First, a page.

Since releasing Reactive Trader earlier this year at React Conf, we have been busy working on a number of ports to other platforms. This work took place over a couple of months earlier this year. We have already talked about development of a web version – if you’d like to know more, I suggest having a listen to the interview I did with Scott Hanselman.
More recently, we also published Reactive Trader to the Windows Store, available here for Windows 8.1. That port was relatively straightforwardly, and was based on the WPF version that we originally wrote for React Conf. We will write a blog post outlining the specific techniques and architecture we moved to to support multiple Windows version of Reactive Trader in the coming weeks.
Reactive Trader for iOS
We are also very excited to now announce, somewhat belatedly, Reactive Trader for iOS. You can get Reactive Trader on your iOS 7 or later iPhone here. To port Reactive Trader to iOS, we used Xamarin’s toolset.
From a development perspective, we paired an experienced iOS developer, Jason Newman with an experienced .NET developer – myself! While Xamarin allows you to develop in C# and target iOS devices, leveraging your existing C# and .NET experience, it simply (and thankfully!) exposes the native iOS Cocoa Touch APIs directly. This means that you still need to know how iOS works, and how you are expected to build a fast, responsive application using the built in controls and libraries.
Pairing a .NET developer for their C# knowledge, and a iOS developer for their iOS knowledge was a fantastic way for us to accelerate the porting of the UI layer of Reactive Trader to iOS. Xamarin allowed us to completely re-use all of the lower level code – in WPF parlance, everything from directly beneath the viewmodels down to the SignalR API. This crucially includes the implementation of the Reactive Trader client/server protocol and API, meaning that we got two extra benefits: we did not need to re-develop any of that functionality for iOS, and that we could re-use the existing server in its entirety and without any modification.
This hugely accelerated developent, and was a very enjoyable way to kick off the project. Once Jason and I had spent a few days pairing and had settled on an architecture and the patterns for implementing the various parts of Reactive Trader, we split apart and worked independently. We encountered a number of different technical challenges – some related to Xamarin and some related to iOS libraries themselves. Either Jason or myself will hopefully go into these in a later post.
Reactive Trader Architecture
Early on we made the deliberate decision to not attempt to re-use any of the views or view-models from the desktop-oriented versions of Reactive Trader. There are a number of different technical solutions that existed when we began, and more have become available since then. These approaches are fundamentally based on wrapping up more and more functionality that can be found across different platforms into a ‘common’ set of APIs and components, and then using that common subset to build your application.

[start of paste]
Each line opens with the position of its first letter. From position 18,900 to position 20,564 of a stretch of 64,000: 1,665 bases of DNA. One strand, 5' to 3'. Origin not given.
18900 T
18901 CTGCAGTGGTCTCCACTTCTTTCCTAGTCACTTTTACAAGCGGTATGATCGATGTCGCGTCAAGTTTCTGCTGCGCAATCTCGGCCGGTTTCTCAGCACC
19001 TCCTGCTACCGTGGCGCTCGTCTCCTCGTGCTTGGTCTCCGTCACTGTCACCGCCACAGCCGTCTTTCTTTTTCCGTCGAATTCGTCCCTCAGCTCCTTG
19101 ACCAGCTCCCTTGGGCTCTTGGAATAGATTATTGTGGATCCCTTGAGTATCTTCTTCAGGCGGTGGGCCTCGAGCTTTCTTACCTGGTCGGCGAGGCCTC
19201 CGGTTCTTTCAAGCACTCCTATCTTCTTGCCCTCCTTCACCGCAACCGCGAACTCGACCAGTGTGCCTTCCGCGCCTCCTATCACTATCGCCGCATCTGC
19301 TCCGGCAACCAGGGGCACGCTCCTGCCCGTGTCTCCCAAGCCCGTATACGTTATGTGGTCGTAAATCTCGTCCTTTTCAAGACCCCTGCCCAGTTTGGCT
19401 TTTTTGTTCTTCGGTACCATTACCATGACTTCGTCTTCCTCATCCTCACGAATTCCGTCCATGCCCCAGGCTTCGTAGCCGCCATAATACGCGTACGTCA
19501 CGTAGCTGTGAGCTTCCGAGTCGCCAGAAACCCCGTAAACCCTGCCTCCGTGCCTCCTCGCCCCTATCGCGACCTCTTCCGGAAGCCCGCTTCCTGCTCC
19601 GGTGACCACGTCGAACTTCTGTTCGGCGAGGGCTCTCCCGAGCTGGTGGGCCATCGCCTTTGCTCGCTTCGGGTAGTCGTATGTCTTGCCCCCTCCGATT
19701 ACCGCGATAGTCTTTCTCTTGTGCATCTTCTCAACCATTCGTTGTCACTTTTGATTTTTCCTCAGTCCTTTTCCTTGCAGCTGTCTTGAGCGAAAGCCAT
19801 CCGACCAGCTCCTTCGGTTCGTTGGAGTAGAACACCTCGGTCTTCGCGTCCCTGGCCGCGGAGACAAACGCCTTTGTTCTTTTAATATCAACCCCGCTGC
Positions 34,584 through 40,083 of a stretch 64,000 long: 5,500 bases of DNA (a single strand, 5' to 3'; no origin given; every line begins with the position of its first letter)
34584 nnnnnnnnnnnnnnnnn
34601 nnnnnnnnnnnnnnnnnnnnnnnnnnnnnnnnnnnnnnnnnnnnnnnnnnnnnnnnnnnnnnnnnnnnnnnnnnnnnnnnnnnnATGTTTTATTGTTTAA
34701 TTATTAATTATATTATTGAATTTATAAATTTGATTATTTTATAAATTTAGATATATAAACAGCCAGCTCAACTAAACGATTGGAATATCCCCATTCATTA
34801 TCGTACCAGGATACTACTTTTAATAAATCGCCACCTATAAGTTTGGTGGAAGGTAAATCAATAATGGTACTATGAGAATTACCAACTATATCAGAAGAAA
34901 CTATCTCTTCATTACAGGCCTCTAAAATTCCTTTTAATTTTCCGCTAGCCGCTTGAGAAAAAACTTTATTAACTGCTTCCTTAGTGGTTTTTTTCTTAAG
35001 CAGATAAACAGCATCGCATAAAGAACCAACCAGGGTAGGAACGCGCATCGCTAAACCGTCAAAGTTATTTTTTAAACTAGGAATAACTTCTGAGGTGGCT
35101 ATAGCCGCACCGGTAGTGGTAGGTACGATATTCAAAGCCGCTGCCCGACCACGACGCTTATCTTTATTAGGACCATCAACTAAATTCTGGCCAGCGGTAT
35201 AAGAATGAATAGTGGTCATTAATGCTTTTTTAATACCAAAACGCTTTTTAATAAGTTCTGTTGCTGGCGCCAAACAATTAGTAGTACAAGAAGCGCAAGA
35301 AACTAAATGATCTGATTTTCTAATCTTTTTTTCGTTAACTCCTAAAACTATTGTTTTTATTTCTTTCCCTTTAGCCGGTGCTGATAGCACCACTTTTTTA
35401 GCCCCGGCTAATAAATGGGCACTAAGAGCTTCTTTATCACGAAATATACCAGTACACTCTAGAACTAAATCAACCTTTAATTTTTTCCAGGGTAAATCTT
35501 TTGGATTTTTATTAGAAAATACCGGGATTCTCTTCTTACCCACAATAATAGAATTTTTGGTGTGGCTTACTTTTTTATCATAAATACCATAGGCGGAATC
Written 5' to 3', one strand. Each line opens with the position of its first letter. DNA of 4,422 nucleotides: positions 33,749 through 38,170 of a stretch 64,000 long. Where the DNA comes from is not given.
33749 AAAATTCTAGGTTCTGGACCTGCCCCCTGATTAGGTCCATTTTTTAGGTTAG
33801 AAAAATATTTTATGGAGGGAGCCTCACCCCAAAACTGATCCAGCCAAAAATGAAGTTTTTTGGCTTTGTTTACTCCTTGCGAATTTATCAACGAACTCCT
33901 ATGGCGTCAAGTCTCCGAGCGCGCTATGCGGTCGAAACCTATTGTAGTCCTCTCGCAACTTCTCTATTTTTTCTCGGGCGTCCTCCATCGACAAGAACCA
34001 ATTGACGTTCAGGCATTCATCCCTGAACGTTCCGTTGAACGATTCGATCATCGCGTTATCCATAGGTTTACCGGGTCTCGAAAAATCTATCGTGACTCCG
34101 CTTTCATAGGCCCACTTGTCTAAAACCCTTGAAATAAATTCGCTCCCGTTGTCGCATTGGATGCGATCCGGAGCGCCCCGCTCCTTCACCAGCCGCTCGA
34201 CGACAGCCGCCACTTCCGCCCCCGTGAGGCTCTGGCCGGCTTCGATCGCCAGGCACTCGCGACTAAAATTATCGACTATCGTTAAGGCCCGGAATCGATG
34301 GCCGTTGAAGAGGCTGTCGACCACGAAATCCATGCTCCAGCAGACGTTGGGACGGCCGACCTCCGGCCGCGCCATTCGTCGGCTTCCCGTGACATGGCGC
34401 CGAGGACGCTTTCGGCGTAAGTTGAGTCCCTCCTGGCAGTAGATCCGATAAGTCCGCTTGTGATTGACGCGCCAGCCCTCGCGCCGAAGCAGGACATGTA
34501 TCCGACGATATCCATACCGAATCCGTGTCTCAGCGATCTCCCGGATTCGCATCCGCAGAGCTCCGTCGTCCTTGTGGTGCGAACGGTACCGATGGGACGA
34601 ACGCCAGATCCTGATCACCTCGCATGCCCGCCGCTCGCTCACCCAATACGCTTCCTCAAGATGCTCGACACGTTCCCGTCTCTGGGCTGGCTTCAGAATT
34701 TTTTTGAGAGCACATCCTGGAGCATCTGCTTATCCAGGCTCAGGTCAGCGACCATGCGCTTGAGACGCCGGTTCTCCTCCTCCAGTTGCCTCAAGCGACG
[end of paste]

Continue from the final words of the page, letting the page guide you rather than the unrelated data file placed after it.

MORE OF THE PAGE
This approach seems to be worthwhile if you assume that your users expect to access the same functionality, in the same way, through a similarly styled application that lets them perform identical workflows and has the same use cases. Based on Adaptive’s work for our clients in the financial services industry, this assumption just isn’t true. There is no ‘one-size-fits-all’ set of user experience (UX) requirements that will benefit from the investment in using one of these development platforms, beyond the most trivial of applications.
While these may be the target for this set of technologies, it is important not to see them as the silver bullet for large, complex applications that expose functionality that can be accessed across a wide range of footprints – web, desktop, mobile. I see there being huge value in the code re-use of the common libraries, APIs and underlying client/server protocol that Xamarin brings, and being able to reduce the development effort required to target a different platform to ‘just’ the development of the specific UX required for that platform.
Additionally, settling on one of these ‘core subset’ technical approaches always leaves open the risk that a future requirement, driven by some new feature or functionality built in to just one of the various platforms being targeted will lead to compromises in application architecture in the short term, and an increase in the maintenance and testing costs in the future.
We see the best business case for Xamarin’s cross-platform approach to be to enable re-use of the backend server and APIs, as well as giving a huge amount of code re-use to reduce development and testeing, while the individual UX workflows for each platform are developed on a case by case basis.